The ARRL Field Day was conceived decades ago with the idea that radio amateurs should be able to prove the FCC’s purpose for our service: setting up radio equipment in temporary locations, using non-permanent power sources, and trying to pass messages to other stations similarly set up in case operations from permanent locations was not possible. To try to increase interest, the ARRL set up a scoring system and published standings of how everybody did.  Despite that, the ARRL insists that Field Day is not a contest, though everybody gives that a wink and a chuckle. One might say that the primary activity of this club is to plan and execute Field Day and then talk about it and start planning for the next one. In early November, the ARRL released the results of the 2017 version of Field Day.  Below is a summary of DELARA’s efforts over the last 15 years:          Class Score QSOs Place Class Place Section Place National 2002 4A 13,680 4,066 5 1 15 2003 4A 12,652 3,537 2 1 10 2004 2A 5,768 1,376 62 14 195 2005 2A 2,752 691 178 35 621 2006 4A 14,010 3,974 1 1 14 2007 4A 10,836 3,125 2 1 32 2008 4A 14,202 3,992 1 1 11 2009 4A 9,688 2,581 7 2 62 2010 4A 11,610 3,439 5 1 31 2011 4A 15,172 4,445 3 1 13 2012 4A 15,456 4,377 2 1 16 2013 4A 15,458 4,391 2 1 15 2014 4A 14,456 4,086 3 1 13 2015 4A 15,766 4,377 2 1 10 2016 4A 13,484 3,802 2 1 14 2017 4F 9,188 2,626 1 5 60 I hear some of you saying “But you said earlier that it is not a contest.  So why did you post results as if Field Day is a contest?”  Well, that would be because we are mostly guys and guys love to compete.  We would not get out of bed in the morning if there was no competition involving something, even if it is going to work and discussing our fantasy football team standings (not that Yours Truly does that).  One reason for looking at past results is for the motivation aspect to get better.  If we are going to be really effective at doing emergency communication, then we should maximize our effectiveness at setting up temporary antennas, operating when we’re tired, dealing with stuff that breaks, understanding propagation issues, dealing with Mother Nature, working through interference and noise issues and all the other things it takes to reach other operators wherever they may be (yes, even those guys in Huntsville). Looking at the summary, we can see that our little club has done pretty well most years; even in The Great Deluge of 2015 when it would not stop raining.  We have finished at the top of our section (Ohio) many times.  Placing high nationally is pretty impressive considering that we have never used more than four transmitters; one way to bump up your score is to operate more transmitters or operate off of batteries, the latter makes a big difference. In the class column, the number – 4, for example – is the number of HF transmitters – and A means portable and F means emergency operations center (which includes Red Cross facilities). So, if scores were the only things that mattered then our challenge would be to put antennas up everyplace and recruit the best iron-butt contesters to keep those radios red hot.  But, Field Day is many things. Sure, we take our scores seriously and we are always looking for way to hear better, get out better, keep the stations humming away and all that.  But, there is also the social aspect of it.  Field Day is our summer picnic and we get a chance to see many members that we may not see many other times.  Having a nice facility for people to come to this year led to a big crowd. Food is important and we have an expert chef who keeps us well fed.  With some of the challenges we faced, food or going hungry is not one of them.  The main dinner late Saturday afternoon is a great chance to catch up with people and see how everybody is doing.  You could stuff yourself like there is no tomorrow and we would still have enough food to keep the operators going all night. Since we were at the Red Cross building for the first time this year, there was a joint communication exercise with some Red Cross staffers.  Some of the officials that we have been in constant contact with over the last year were there along with others from outside the immediate area.  I talked to two who were very excited about what we have been doing and the potential we have to assist them in their mission.  That was huge. This year, we had a near perfect set up for our GOTA (Get On The Air) station.  I saw many young people, a few licensed, and they were keeping our GOTA chief, Bob, W8ERD, busy.  The light on his head was bright, presumably from all the activity there.  This was a very good public relations vehicle and it is something that we must do again. The large conference room was a nice place to have, not only for the Saturday afternoon gathering, but to hang around and watch the big monitor and see how things were going. Challenges: well, we are amateurs and things do not always go perfectly (except for the food).  We had unbelievable noise issues which no doubt brought down our overall score.  I’m convinced that contacts were there because the 80 meter/20 meter SSB team did very well.  They were located farthest from the main building and did not experience the noise as much.  Since June, we have had several discussions and investigations into the noise and I know that solutions will be found.  Back to the challenge and competition comment from earlier: this is a motivator. I think we had a great Field Day and I think that many thanks go out to everyone who was involved in whatever way that they were.  By the time this gets published, Field Day 2018 will be only 6 months away.  Please keep in mind that this is your club and your input to these things is important.  Over the last few years, we have added several members, some of whom come from other clubs and have seen what other groups have done.  Just because we have done things a certain way for however long does not mean that we have to keep doing things that way.  Let me know your thoughts. 73, Joe, AA8TA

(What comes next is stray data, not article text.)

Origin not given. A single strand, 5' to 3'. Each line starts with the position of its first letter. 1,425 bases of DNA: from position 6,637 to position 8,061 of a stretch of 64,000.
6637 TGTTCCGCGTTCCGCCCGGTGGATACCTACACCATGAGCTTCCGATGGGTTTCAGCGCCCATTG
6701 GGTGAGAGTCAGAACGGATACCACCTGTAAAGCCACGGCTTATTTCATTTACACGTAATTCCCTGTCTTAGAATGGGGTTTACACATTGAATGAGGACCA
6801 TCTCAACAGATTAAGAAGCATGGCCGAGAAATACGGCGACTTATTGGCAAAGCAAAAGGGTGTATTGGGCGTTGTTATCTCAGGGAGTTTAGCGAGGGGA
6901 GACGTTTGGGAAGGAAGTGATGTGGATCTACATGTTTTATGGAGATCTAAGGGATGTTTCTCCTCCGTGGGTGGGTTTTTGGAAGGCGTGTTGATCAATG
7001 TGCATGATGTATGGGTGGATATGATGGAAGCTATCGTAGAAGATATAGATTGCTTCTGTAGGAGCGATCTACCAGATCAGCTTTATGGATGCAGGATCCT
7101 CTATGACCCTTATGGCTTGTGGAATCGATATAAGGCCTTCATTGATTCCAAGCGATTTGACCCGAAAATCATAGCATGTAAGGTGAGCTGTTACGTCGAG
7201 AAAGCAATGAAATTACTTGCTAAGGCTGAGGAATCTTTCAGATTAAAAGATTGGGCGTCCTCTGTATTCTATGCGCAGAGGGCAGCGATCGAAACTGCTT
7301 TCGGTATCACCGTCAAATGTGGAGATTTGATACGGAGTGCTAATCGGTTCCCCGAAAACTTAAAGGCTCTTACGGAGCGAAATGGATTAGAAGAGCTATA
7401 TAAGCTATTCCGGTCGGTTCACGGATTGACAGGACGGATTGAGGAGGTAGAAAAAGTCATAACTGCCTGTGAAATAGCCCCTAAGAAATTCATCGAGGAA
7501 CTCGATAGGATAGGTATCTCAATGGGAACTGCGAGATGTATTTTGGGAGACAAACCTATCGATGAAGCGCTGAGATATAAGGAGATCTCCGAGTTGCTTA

© DELARA News, the official monthly newsletter of the Delaware Amateur Radio Association, Delaware, OH